The last twelve months saw great steps forward in tiger conservation, perhaps most critically the International Tiger Forum, held in St. Petersburg, Russia in November 2010, which was the first ever international summit convened to focus on a single, non-human species. It produced the historic Global Tiger Recovery Programme (GTRP) -a collaboration between the 13 countries that still have wild tigers, which set a goal of doubling wild tigers by the next Year of the Tiger in 2022.
The recovery programme is a big boost for tigers," said Mike Baltzer, Head of WWF's Tigers Alive Initiative. "But it is only the beginning. We must now join the tiger countries and our partners worldwide to ensure the momentum from the Forum and this past year's tiger conservation achievements continues. Tigers have reached a critical juncture and their recovery must not lose steam."
Wild tiger numbers are down to as few as 3,200, with the scattered populations that live across 13 countries having lost more than 93 percent of their historic range. Just 100 years ago, an estimated 100,000 tigers roamed across Asia.
As the recovery program takes shape, progress has already been made to save tigers in the wild. This includes:
- The Korean Pine, a critical tree in the Russian Far East has been awarded official protective status, ending its logging in Amur tiger habitat
- A new wildlife conservation bill was passed in Malaysia, providing significantly higher penalties and mandatory jail time for wildlife crime, with poaching of tigers and trading in their parts now receiving far stiffer punishment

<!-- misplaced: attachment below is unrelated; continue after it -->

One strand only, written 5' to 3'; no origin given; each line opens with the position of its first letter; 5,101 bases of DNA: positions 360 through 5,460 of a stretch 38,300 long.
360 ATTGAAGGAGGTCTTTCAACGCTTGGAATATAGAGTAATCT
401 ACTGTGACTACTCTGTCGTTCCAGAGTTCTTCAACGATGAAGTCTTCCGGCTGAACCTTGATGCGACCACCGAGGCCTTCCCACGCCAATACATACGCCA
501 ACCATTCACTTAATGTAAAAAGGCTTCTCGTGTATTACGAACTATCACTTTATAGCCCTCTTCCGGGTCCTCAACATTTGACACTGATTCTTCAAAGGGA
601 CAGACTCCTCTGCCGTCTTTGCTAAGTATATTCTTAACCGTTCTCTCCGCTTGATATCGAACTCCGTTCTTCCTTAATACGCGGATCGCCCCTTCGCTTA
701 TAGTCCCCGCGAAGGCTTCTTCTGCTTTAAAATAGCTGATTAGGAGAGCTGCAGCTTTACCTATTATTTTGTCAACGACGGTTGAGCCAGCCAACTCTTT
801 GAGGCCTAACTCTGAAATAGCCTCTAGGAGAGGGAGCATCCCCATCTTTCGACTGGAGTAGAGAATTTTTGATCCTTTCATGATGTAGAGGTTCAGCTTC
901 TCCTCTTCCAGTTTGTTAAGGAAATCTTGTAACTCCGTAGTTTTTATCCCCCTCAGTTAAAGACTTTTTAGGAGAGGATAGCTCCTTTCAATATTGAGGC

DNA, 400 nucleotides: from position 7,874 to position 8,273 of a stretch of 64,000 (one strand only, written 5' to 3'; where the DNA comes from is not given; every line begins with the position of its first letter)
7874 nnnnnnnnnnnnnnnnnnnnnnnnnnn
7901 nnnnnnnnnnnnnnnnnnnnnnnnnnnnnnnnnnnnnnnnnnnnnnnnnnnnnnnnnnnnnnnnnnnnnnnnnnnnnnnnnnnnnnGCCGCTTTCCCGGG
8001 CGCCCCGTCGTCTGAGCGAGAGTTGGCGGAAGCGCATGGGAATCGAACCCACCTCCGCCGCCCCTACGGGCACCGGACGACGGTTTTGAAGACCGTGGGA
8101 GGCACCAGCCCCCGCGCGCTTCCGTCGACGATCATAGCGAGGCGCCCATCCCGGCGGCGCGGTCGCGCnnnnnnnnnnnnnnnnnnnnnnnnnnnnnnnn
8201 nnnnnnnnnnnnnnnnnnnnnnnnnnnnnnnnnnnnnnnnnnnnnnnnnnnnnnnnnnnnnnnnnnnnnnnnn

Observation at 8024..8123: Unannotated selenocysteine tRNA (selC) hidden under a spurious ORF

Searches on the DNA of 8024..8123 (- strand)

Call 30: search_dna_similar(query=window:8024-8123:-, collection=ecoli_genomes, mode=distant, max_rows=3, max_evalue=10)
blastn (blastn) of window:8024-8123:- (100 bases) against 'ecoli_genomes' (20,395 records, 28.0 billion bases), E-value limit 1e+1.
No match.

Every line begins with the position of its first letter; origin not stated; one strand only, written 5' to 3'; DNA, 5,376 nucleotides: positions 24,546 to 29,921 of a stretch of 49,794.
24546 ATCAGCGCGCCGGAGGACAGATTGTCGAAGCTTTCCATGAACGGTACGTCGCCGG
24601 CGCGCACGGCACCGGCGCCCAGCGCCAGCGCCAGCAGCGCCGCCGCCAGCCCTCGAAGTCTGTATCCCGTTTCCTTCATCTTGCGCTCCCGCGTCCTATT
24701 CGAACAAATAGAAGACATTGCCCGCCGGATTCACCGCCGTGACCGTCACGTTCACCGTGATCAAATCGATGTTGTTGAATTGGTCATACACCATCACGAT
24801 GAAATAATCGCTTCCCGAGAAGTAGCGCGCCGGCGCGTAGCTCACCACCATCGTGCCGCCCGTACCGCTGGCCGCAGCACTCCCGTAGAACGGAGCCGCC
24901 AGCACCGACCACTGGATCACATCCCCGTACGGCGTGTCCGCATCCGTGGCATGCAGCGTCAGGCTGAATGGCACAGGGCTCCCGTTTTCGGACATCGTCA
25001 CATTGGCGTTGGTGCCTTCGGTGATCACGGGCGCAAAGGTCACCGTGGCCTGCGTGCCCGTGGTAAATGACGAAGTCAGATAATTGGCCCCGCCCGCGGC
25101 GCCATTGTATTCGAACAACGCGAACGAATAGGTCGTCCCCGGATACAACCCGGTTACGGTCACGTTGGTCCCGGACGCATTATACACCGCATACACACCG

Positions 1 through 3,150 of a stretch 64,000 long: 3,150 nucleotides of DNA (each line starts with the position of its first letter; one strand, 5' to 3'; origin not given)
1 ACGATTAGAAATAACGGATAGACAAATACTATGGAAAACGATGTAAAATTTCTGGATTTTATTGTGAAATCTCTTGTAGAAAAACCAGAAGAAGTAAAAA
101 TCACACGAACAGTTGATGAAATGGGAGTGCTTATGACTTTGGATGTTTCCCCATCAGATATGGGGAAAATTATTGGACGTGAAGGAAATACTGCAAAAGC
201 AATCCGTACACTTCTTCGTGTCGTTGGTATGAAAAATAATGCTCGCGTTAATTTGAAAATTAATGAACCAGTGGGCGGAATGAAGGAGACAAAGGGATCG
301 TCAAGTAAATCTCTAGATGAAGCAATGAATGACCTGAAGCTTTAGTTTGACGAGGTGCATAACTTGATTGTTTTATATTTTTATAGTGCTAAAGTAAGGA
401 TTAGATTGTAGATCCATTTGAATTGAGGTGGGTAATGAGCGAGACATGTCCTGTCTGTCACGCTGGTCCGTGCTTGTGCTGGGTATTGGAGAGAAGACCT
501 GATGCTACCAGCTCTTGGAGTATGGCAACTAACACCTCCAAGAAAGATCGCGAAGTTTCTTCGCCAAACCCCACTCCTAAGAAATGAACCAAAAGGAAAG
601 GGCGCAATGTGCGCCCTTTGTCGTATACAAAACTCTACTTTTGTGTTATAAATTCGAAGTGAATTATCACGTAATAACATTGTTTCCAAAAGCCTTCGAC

- India announced it's 39th tiger reserve (Sahyadri), with another eight new reserves in development
- Indonesia's Ministry of Forest placed a moratorium on conversion of virgin forest and peat swamp forest on the island of Sumatra for the next two years, thus protecting prime Sumatran tiger habitat
- Cambodia formally designated Selma Forest a protected area, creating a new and vital protected area as part of the Eastern Plains Tiger Landscape Protected Area Complex
- The South Asia Wildlife Enforcement Network (SAWEN) was established, strengthening anti-poaching and wildlife trade law enforcement efforts in the tiger countries of Bangladesh, Bhutan, India and Nepal
- In late January 2011, WWF assisted the government of Nepal in the country's first successful relocation of an injured tiger to a new home in one of the country's premier national parks.
"While we have seen major decisions made that will go a long way in supporting the recovery of wild tiger populations, we now need to take the next step and turn Year of the Tiger commitments into success. 2011 must be the year of action," Said Diane Walkington, Head of Species at WWF-UK.
Now, as the Year of the Tiger gives way to the United Nation's International Year of Forests, the tiger's forest habitat will continue to link it to Asian and international biodiversity conservation efforts.
Throughout this year, WWF will be running a Living Forests Campaign that will combine cutting edge science, new perspectives from partners and decades of on-the-ground experience to help address the joint challenge of saving forests and the multitude of species, including tigers, which live in them.
"The tiger is an indicator species for healthy forests, and 2011 has already seen strong continuing support for tigers and their habitat," said Mike Baltzer. "As Year of the Tiger closes, we must redouble our efforts and ensure this magnificent species continues to roar into the next Year of the Tiger in 2022."
For further information please contact:
Kellie Hulbert, Press Officer
Tel: 01483 412383